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Andre Fertier's Clivage - Regina Astris [Aka: Clivage] CD (album) cover


Andre Fertier's Clivage


Indo-Prog/Raga Rock

3.79 | 30 ratings

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siLLy puPPy
4 stars ANDRE FERTIER'S CLIVAGE remains one of the most celebrated obscurities in the underground Indo-raga and progressive rock scene and is therefore celebrated for their unique East meets West approach that they delivered on their three albums that began with this 1977 debut REGINA ASTRIS and ended with the 1985 "Kassiopee." While the three albums all have distinct identities, they all share a similar amalgamation of Indian raga, jazz, drone and progressive rock workouts. To this day these albums have never seen a second pressing after their initial vinyl releases yet are heralded for being some of the best examples of the Indo-raga jazz fusion scene.

REGINA ASTRIS is divided up into three long tracks clocking in over the ten minute mark and a five minute finale. The general gist of the entire album is a drone-like monotonous rhtymm that is the product of the percussion section of Armand Lemal and Indian tabla playing of Patricio Villaurel which provides the skeletal structure for the jazzy saxophone workouts of Jean Pierre de Barba, the hypnotic bass line of Claude Duhaut and the violin of Mahmoud Tabrizizadeh to play around. This is a sort of a jam session as the track's flow is typically long, rhythmic and trance inducing with the sax and violin adding melodic accoutrements to the mix. ANDRE FERTIER adds the extra touches with acoustic guitars and keyboards but they seem to be subdued under the mix of the ethnic influences that dominate the soundscapes.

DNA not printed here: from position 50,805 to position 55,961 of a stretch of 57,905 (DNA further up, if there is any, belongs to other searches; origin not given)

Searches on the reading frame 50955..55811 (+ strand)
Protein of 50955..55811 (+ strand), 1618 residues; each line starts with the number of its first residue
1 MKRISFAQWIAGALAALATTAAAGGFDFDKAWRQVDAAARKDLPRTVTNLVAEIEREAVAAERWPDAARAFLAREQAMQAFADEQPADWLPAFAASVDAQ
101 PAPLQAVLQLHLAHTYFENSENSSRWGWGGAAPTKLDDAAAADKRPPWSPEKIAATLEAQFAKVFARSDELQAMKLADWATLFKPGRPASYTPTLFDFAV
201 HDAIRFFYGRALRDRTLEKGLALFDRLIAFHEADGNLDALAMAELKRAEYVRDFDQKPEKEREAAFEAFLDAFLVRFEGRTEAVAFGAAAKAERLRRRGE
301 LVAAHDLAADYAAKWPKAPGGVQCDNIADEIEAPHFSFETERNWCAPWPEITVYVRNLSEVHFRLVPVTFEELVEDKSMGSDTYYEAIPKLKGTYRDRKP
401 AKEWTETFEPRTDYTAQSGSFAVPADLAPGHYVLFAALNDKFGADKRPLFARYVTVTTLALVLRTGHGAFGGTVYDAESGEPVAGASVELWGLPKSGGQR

REGINA ASTRIS is much jazzier than albums like "Mixtus Orbus" that were more psychedelic and magnanimous in nature. This one has a more down-to-earth feel as it connects directly to the jazz world with the sax contributions as well as the folk world when the violin dominates. As with all CLIVAGE albums, the main gist is for a rhythmic structure to burrow into the listener's consciousness before unfurling the tapestry of melodic sounds that dance around each other. While the track "Moving Waves" is more upbeat with howling saxophone workouts, the title track is more contemplative traditional raga oriented and certainly can remind one of a less caffeinated Shakti at times.

CLIVAGE does an excellent job at arranging the tracks so that each element has a chance to shine thus allowing all four tracks to have their own personalities. However the raga elements whether tamped down or allowed to shine always make their presence known while the sax and violin usually trade off as opposed to battling it out. "Mama Swat" actually starts out bringing chamber rock acts like Univers Zero to mind before it lifts the darkened veil and brings in lighter tones to the mix. MIXTUS ORBUS is a fairly unique sounding album that keeps the listener engaged throughout the entire run and baffles the mind as to why this has never received a proper updated release. If there are any patron saints who are seeking to release long lost gems, then by all means add ANDRE FERTIER'S CLIVAGE's three albums to the list. They are truly well deserved prog classics that more than deserve to be rediscovered.

siLLy puPPy | 4/5 |


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